The Fall Alpine catalog just came out – or will be out soon – and has a theme of near-misses. Those climbs where we gave all we had but came up short. Anybody who’s thrown themselves to the alpine knows the story, and in the catalog we share some of those specific tales. I wrote the intro essay (inside cover), about mine and Josh Wharton’s 2006 failed attempt at the unclimbed north ridge of Shingu Charpa, Pakistan.
I love the theme of failure, and not just because it’s my specialty in life, but because I’ve always admired those unwilling to succumb to irrational fear, willing to try their hardest, willing to try and to fail by fair means, and willing to straight-up admit what they did without rationalizing.
It’s a disingenuous cliché, a justification seemingly present after every summit-less climb, that coming home itself defines success. Sure, OK, maybe at some point, but extend the thinking and you’d never leave the couch to begin with. Likewise, defining success merely by the summit oversimplifies everything, because you could get there with a helicopter. Somewhere in between we have route names lavishing self-congratulations for leaving the ground and stopping wherever the climbers got shut down. It goes like this: We could have done it, or, We retreated from the end of the difficulties, or, It was too hard/dangerous/whatever and so we retreated, followed by the obligatory: We reached our personal summit and named our route Steel Balls. Arg.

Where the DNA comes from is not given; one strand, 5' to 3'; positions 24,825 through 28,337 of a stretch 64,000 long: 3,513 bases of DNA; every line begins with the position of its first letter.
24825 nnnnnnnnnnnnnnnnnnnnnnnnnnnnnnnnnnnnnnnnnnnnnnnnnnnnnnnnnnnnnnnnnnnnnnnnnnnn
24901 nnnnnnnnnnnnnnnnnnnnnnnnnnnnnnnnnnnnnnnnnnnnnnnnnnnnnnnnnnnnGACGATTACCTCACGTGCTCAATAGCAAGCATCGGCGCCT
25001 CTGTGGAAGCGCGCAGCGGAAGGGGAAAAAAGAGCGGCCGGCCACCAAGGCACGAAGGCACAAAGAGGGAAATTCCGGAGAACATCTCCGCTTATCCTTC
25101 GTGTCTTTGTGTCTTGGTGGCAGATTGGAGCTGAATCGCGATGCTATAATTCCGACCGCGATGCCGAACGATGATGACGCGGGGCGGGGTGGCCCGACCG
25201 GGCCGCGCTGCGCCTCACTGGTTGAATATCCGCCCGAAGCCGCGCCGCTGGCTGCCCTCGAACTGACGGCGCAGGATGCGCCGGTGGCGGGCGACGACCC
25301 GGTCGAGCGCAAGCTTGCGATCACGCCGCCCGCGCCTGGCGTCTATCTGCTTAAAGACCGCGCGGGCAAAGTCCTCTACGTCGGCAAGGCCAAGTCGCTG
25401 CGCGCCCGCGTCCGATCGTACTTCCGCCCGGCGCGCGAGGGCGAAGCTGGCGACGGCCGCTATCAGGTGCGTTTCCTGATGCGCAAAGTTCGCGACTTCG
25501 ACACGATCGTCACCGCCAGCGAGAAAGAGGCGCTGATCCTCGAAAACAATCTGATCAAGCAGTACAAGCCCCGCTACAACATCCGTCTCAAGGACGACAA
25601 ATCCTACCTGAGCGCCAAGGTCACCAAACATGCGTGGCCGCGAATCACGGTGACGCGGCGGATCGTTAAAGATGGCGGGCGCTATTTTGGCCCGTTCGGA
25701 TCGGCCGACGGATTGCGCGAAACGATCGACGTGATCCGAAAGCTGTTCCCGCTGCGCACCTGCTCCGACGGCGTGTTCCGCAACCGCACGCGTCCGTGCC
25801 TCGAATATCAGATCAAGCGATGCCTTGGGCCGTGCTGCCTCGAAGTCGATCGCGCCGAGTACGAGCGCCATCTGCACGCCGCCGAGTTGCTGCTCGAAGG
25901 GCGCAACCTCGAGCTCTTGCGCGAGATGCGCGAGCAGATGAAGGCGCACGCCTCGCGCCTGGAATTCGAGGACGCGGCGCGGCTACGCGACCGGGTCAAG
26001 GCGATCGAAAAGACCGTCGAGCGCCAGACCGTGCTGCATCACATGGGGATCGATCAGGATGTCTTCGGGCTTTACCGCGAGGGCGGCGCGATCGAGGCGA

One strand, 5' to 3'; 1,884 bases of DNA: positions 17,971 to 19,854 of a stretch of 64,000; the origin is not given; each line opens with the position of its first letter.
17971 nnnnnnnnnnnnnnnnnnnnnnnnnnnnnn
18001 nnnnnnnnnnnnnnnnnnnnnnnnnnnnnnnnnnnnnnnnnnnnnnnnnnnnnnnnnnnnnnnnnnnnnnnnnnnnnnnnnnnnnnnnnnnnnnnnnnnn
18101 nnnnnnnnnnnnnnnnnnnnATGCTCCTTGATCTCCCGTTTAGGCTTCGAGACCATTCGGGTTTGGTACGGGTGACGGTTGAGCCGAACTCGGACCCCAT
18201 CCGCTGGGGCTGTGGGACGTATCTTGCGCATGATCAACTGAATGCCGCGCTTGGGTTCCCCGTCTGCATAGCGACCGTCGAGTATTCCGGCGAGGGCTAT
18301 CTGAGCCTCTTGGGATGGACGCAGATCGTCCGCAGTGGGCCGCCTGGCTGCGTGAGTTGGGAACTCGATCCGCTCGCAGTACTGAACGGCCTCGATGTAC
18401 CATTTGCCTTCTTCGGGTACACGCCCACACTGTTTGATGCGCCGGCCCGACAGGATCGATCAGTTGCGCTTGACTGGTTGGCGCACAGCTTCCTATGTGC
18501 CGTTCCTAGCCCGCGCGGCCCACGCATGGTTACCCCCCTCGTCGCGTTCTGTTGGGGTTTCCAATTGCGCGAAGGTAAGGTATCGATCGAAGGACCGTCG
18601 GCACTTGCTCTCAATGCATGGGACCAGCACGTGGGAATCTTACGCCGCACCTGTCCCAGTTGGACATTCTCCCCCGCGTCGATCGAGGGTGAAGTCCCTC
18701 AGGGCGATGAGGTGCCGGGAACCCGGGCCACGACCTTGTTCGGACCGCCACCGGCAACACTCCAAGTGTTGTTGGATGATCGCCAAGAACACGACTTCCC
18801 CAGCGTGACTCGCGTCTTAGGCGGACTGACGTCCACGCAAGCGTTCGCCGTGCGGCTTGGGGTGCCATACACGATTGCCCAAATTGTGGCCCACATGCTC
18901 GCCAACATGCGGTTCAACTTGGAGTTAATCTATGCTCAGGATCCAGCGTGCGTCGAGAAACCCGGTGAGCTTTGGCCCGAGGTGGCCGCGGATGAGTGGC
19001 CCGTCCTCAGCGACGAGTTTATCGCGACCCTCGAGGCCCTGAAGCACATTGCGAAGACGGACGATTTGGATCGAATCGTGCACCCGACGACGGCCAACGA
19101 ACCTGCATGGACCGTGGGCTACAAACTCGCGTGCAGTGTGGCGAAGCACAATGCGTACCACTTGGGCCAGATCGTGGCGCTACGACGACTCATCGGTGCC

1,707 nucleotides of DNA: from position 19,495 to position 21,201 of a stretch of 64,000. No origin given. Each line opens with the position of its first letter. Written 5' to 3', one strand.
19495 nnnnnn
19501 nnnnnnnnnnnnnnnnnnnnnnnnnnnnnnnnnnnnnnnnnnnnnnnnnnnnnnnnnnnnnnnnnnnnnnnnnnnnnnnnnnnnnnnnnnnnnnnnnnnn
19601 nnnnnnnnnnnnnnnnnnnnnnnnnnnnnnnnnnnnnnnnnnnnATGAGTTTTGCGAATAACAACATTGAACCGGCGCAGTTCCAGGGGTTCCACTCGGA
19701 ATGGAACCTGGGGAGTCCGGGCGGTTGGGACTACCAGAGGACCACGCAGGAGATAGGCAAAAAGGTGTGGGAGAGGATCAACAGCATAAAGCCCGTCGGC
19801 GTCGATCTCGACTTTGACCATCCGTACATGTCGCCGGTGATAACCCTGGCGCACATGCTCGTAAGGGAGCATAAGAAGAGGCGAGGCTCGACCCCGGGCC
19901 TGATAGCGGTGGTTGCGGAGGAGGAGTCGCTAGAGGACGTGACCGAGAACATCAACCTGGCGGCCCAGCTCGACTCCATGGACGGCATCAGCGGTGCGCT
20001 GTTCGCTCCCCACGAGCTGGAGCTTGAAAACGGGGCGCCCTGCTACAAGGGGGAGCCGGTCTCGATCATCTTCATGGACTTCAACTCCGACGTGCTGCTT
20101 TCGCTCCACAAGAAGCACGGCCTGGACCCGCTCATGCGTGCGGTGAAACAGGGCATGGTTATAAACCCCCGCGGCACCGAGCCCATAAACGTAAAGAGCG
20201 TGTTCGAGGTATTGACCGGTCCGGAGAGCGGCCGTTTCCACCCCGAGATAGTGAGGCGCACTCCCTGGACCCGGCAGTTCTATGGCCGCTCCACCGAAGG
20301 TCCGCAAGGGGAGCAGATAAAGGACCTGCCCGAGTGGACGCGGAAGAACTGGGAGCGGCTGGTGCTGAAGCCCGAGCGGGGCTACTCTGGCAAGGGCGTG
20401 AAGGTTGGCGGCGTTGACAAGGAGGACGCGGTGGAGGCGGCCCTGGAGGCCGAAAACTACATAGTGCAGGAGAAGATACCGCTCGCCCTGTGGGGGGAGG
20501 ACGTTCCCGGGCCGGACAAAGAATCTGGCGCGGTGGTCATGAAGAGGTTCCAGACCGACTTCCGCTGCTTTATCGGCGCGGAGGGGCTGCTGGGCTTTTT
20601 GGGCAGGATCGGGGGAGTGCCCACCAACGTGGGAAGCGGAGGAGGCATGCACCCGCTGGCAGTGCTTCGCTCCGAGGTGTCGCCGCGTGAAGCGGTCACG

I suppose that the rationalizations remain unimportant. Maybe trying hard and returning with that feeling somewhere between emptiness and spaciousness is what we’re after – yes, I think that’s ultimately it. Whether “success” or “failure.”
Granted, success feels better than failure, but they’re both important, no?
[Josh Wharton in the Nangma Valley, Pakistan. Photo: Kelly Cordes]
Fatigue so overwhelms me that my fused spine no longer hurts but my fingertips kill, my hands are swollen and I can’t sleep. I lie still in my sleeping bag and turn off my music. All I hear now is the rain, pattering off the walls of my tent.
[Top, right: Josh Wharton following pitch 36. Photo: Kelly Cordes. Above, left: Kelly Cordes on pitch 40. Photo: Josh Wharton. Right: Festering in the rain for several weeks in the Nangma Valley. Photo: Kelly Cordes.]